How Does Gravity Cause Planets to Orbit Stars?

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In the everyday world, gravity is the force that makes objects fall downward. In astronomy, gravity is also the force that causes planets to move in near-circular orbits around stars. At first sight, it is not obvious how the same force can give rise to such seemingly different behaviors. To see why this is, it is necessary to understand how an external force affects a moving object.

The Force of Gravity

Gravity is a force that acts between any two objects. If one object is significantly more massive than the other, then gravity will pull the less massive object toward the more massive one. A planet, for example, will experience a force pulling it toward a star. In the hypothetical case where the two objects are initially stationary with respect to each other, the planet will start to move in the direction of the star. In other words it will fall toward the star, just as everyday experience of gravity would suggest.

The Effect of Perpendicular Motion

The key to understanding orbital motion is to realize that a planet is never stationary relative to its star but moving at high speed. For example, the Earth is traveling at approximately 108,000 kilometers per hour (67,000 miles per hour) in its orbit around the sun. The direction of this motion is essentially perpendicular to the direction of gravity, which acts along a line from the planet to the sun. While gravity pulls the planet toward the star, its large perpendicular velocity carries it sideways around the star. The result is an orbit.

Centripetal Force

In physics, any kind of circular motion can be described in terms of centripetal force -- a force that acts toward the center. In the case of an orbit, this force is provided by gravity. A more familiar example is an object whirled around on the end of a piece of string. In this case, the centripetal force comes from the string itself. The object is pulled toward the center, but its perpendicular speed keeps it moving in a circle. In terms of basic physics, the situation is no different from the case of a planet orbiting a star.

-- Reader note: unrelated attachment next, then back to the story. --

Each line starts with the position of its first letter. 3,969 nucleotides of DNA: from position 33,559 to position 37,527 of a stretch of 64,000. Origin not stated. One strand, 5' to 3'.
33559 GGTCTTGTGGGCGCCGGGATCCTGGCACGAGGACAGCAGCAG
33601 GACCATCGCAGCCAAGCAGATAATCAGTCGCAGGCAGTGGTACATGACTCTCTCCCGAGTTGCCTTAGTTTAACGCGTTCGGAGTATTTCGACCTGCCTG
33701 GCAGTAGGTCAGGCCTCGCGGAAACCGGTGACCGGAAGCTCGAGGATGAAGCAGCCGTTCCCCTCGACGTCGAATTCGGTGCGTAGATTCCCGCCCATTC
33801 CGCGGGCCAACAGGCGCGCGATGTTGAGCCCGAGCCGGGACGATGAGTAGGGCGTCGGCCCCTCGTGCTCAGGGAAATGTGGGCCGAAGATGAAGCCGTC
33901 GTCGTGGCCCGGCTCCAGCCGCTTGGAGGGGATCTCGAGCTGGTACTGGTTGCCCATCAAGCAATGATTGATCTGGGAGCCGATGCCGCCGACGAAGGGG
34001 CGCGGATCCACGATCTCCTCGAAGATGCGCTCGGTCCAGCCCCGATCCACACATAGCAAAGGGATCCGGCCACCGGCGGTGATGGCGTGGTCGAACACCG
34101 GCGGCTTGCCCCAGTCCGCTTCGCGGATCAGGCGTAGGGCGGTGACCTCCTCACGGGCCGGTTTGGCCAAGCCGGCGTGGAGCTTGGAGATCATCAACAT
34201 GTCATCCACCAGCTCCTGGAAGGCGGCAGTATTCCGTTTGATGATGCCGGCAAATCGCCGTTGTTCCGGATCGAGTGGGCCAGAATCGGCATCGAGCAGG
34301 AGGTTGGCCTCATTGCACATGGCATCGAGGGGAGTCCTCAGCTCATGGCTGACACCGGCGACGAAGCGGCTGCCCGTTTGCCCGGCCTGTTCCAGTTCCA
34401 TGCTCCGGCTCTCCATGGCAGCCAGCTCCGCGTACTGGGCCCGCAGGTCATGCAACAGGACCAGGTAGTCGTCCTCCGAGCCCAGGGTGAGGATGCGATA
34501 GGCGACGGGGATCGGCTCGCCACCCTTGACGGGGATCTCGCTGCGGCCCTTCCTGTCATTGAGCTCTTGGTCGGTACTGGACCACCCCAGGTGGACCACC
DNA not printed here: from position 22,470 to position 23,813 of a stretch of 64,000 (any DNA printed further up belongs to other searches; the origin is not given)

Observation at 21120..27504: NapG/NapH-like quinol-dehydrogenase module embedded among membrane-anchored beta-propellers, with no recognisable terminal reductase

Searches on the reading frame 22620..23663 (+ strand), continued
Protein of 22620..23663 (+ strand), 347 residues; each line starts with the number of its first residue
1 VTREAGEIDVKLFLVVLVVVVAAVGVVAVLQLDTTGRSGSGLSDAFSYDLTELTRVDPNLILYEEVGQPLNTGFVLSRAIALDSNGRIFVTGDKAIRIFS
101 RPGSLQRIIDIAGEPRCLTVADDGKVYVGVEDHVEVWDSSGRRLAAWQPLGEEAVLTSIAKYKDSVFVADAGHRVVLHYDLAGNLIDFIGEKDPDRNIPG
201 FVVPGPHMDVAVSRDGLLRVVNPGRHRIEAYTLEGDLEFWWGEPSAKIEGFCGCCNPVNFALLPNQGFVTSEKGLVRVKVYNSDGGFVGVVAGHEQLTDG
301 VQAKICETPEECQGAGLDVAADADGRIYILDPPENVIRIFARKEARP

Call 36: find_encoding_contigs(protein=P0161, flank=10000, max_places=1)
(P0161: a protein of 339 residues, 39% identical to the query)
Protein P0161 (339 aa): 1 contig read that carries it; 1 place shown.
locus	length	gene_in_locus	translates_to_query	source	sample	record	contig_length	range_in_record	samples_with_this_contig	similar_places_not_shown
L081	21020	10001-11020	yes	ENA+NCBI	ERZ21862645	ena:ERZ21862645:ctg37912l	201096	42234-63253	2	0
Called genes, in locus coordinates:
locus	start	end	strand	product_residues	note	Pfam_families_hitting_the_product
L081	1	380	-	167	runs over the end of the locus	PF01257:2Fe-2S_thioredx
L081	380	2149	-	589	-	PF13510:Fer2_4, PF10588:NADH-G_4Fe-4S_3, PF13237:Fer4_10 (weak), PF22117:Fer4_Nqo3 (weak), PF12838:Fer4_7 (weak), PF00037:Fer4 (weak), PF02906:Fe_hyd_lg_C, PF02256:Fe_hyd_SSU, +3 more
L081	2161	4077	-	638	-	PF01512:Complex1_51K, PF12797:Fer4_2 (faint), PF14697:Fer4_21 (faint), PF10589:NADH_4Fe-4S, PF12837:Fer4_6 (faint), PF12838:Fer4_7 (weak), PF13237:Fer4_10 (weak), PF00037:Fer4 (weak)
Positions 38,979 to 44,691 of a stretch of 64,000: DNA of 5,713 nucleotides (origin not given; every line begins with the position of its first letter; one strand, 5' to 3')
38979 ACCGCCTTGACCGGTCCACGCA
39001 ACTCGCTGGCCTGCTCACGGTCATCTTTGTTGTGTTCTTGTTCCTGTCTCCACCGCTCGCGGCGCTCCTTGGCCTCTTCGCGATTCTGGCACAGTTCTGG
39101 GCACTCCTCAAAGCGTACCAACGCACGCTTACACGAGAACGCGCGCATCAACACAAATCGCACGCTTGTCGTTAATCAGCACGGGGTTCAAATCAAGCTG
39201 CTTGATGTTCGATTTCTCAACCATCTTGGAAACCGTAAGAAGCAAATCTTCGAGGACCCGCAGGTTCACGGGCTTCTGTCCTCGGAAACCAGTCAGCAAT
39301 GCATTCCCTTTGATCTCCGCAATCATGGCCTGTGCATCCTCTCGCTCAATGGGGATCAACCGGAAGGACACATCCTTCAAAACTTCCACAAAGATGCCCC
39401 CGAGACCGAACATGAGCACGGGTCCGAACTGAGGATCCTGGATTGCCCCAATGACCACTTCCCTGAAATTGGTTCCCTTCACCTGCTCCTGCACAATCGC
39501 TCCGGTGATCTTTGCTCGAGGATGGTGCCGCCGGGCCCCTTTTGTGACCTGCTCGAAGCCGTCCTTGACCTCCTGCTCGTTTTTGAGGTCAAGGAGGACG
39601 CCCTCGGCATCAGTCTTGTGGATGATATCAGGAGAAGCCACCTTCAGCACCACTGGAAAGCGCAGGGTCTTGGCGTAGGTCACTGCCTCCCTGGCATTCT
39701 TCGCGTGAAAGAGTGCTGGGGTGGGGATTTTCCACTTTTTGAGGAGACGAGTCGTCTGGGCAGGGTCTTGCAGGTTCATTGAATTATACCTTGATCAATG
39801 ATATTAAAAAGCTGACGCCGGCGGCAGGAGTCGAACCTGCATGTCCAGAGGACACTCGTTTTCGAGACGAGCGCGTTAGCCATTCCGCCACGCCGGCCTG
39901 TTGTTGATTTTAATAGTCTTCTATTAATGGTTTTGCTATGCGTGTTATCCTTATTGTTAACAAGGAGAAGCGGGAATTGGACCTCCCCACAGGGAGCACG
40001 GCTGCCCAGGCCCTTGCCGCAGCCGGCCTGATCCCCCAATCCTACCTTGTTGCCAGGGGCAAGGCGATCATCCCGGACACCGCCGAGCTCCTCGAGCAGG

Circular and Noncircular Orbits

Most planets move on approximately circular orbits, as a consequence of the way planetary systems are formed. The essential feature of a circular orbit is that the direction of motion is always perpendicular to the line joining the planet to the central star. This does not have to be the case, however. Comets, for example, often move on noncircular orbits that are highly elongated. Such orbits can still be explained by gravity, although the theory is more complicated than for circular orbits.


About the Author

Andrew May has more than 25 years of experience in academia, government and the private sector. A full-time author since 2011, he wrote "Bloody British History: Somerset" and "Pocket Giants: Isaac Newton" (to be published in 2015). He is a regular contributor to "Fortean Times" magazine, and also contributed to "30-Second Quantum Theory." May holds a Master of Arts in natural sciences from Cambridge University and a Ph.D. in astrophysics.

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